Instead of writing, “I had never felt anything like it before in my entire life,” take the time to try and describe what that feeling was, and then decide how best to convey that feeling to the reader.       

Tell: Nathan looked exhausted.
Show: Nathan slumped against the wall and closed his eyes.

Tell: It was a dark and stormy night.
Show: The wind tore at the trees, flinging icy rain from the pitch-black sky.

Tell: Mary wasn't a natural mother and she found the children very trying.
Show: Mary couldn't believe it could be this much work. Couldn't they leave her alone for five minutes to read the paper? She'd put the cartoons on for them and given them crayons and paper, but apparently that wasn't enough -- they still wanted her.

Half Show-Half Tell
Sometimes you can do a half show-half tell. This is where you get a character to describe another person. Let them do the telling instead of you.

"I'd be careful around him, if I were you. He's a sly one that one, he can't be trusted."

Because a character has said it, it somehow makes it appear more real to the reader than if we'd just written "Tom was sly and couldn't be trusted."

When to Tell, Not Show!
All this doesn’t mean that a writer should never say a character is handsome or happy, and it doesn’t follow that all a writer should do is show.

If you show don't tell all the time, your word count will be way too high, and in a novel the reader may get bored of all the padding. No one wants to be able to see every part of every building or every scene that clearly.

So you tell the things that are of no real importance to the story but are necessary to move the story along:
"The doorbell rang."
Unless there’s a reason the reader must know the sound of the doorbell, this sentence is fine. 
But what if the doorbell is significant?
(When Clara pressed the doorbell of the Dallas mansion, the first fourteen notes of “The Yellow Rose of Texas” resonated through the intercom. Clara was still giggling when the door swung open, and there stood Dixie Lee Houston herself.)

(The doorbell rang once.  Then twice. Then five times in succession like a persistent woodpecker furtively tapping on vinyl siding.)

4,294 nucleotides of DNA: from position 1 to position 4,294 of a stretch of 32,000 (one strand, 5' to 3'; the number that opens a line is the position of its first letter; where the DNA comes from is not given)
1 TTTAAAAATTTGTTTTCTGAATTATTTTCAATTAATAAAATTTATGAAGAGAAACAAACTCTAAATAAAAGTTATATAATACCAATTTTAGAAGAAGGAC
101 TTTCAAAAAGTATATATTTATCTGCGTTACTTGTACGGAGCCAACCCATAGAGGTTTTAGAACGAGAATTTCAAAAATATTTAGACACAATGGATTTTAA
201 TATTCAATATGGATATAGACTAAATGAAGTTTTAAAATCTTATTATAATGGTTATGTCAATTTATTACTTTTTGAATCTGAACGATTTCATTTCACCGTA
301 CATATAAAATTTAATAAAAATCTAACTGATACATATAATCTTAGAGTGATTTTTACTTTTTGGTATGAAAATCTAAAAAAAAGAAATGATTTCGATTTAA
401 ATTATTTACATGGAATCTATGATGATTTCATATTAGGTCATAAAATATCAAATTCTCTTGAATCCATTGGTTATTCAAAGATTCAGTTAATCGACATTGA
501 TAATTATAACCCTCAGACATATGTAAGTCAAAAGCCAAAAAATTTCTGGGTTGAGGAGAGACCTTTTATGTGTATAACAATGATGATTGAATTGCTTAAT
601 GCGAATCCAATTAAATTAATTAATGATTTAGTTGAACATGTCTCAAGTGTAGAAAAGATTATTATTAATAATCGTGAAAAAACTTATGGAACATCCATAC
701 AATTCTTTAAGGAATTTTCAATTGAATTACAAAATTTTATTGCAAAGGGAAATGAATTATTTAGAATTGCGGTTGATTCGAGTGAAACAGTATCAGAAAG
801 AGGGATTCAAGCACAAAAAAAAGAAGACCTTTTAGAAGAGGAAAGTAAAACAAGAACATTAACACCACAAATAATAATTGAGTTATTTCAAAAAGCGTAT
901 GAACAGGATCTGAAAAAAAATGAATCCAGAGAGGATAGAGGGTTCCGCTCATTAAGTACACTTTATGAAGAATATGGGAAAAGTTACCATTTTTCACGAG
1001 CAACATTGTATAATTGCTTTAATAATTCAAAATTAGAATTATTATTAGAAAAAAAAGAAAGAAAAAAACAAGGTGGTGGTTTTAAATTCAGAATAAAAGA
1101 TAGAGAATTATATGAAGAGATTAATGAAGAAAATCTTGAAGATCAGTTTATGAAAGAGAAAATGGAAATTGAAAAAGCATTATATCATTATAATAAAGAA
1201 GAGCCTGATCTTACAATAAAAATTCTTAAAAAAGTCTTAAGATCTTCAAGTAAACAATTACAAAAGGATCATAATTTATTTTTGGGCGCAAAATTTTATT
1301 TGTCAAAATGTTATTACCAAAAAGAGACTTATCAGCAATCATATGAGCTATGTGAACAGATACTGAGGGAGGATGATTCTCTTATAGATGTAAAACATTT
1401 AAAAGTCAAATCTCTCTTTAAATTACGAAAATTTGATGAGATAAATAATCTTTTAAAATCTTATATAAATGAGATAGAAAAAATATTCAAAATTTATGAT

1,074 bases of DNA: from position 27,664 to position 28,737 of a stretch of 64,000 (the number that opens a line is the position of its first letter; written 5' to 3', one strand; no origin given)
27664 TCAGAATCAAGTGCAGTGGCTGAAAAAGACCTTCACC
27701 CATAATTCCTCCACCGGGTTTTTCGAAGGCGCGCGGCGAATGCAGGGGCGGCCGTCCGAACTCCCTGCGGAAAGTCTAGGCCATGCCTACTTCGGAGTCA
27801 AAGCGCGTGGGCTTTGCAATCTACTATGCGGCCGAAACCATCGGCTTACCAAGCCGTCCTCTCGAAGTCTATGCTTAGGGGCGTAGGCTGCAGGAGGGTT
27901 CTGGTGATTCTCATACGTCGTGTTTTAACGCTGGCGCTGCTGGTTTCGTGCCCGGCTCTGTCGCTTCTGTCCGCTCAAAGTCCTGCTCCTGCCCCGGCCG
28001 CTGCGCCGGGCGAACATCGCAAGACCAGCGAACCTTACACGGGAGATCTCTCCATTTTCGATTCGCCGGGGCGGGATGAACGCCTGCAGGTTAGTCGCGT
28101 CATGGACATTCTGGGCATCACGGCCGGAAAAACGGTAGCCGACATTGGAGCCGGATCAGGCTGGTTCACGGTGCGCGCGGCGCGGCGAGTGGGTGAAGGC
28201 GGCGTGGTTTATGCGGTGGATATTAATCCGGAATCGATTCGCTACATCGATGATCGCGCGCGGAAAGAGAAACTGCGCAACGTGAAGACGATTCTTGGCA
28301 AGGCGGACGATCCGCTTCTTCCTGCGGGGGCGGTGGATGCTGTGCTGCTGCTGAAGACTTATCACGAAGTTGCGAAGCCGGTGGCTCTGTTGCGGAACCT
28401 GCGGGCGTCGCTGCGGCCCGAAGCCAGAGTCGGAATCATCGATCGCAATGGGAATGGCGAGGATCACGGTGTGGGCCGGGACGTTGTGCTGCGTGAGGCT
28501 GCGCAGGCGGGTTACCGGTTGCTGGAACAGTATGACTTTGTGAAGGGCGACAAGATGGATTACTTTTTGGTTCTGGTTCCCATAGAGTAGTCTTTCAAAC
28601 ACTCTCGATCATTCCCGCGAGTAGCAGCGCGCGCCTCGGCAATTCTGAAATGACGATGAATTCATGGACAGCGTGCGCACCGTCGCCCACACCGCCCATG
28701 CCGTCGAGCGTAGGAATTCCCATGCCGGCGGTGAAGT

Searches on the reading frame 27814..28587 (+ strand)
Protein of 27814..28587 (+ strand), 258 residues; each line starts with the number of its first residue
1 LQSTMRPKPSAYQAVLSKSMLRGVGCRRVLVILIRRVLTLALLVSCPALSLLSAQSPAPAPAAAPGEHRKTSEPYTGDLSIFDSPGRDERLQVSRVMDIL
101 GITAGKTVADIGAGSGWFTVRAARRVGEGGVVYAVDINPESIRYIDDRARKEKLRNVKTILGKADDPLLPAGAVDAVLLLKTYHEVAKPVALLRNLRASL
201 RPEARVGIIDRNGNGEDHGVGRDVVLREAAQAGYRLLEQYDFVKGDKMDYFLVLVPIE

"Mary picked up the remote control and turned the television back on."
Again, we don't need to know anything more about these things, so telling will suffice.

Write first; let your creativity take over; allow the thoughts to flow; never edit as you go.  Once the words are on paper, then go back and check for show, don’t tell. 

Pray about and for what you are writing. Ask yourself, will this glorify his name? Will it lift up your readers? Will he or she be a better person for having read what you’ve written? Will you handle rejection with grace and accolades with humility?

Most importantly, have you done your absolute best to honor the absolute sacrifice that was made for you?

I gathered information from sites including:

Susan F. Craft authored the SIBA Award-winning Revolutionary War novel, The Chamomile. The two sequels to The Chamomile, entitled Laurel and Cassia will be released January 12, 2015, and September 14, 2015, by Lighthouse Publishing of the Carolinas.  She is represented by Linda S. Glaz, Hartline Literary Agency.Visit Susan on her website:


  1. Good reminders, Susan!
    Hugs, Elva Cobb Martin, President ACFW-SC

  2. PS I am also tweeting this and sharing on FB. Hope all our readers will do the same!

  3. What great tips, Susan! Thanks so much for compiling these recommendations and examples. It's an excellent checklist for revisions.

  4. Thank you Susan! This is the best article I've read about showing vs. telling. It makes it clear.

  5. I appreciate the examples. Thanks for taking the time to compile them.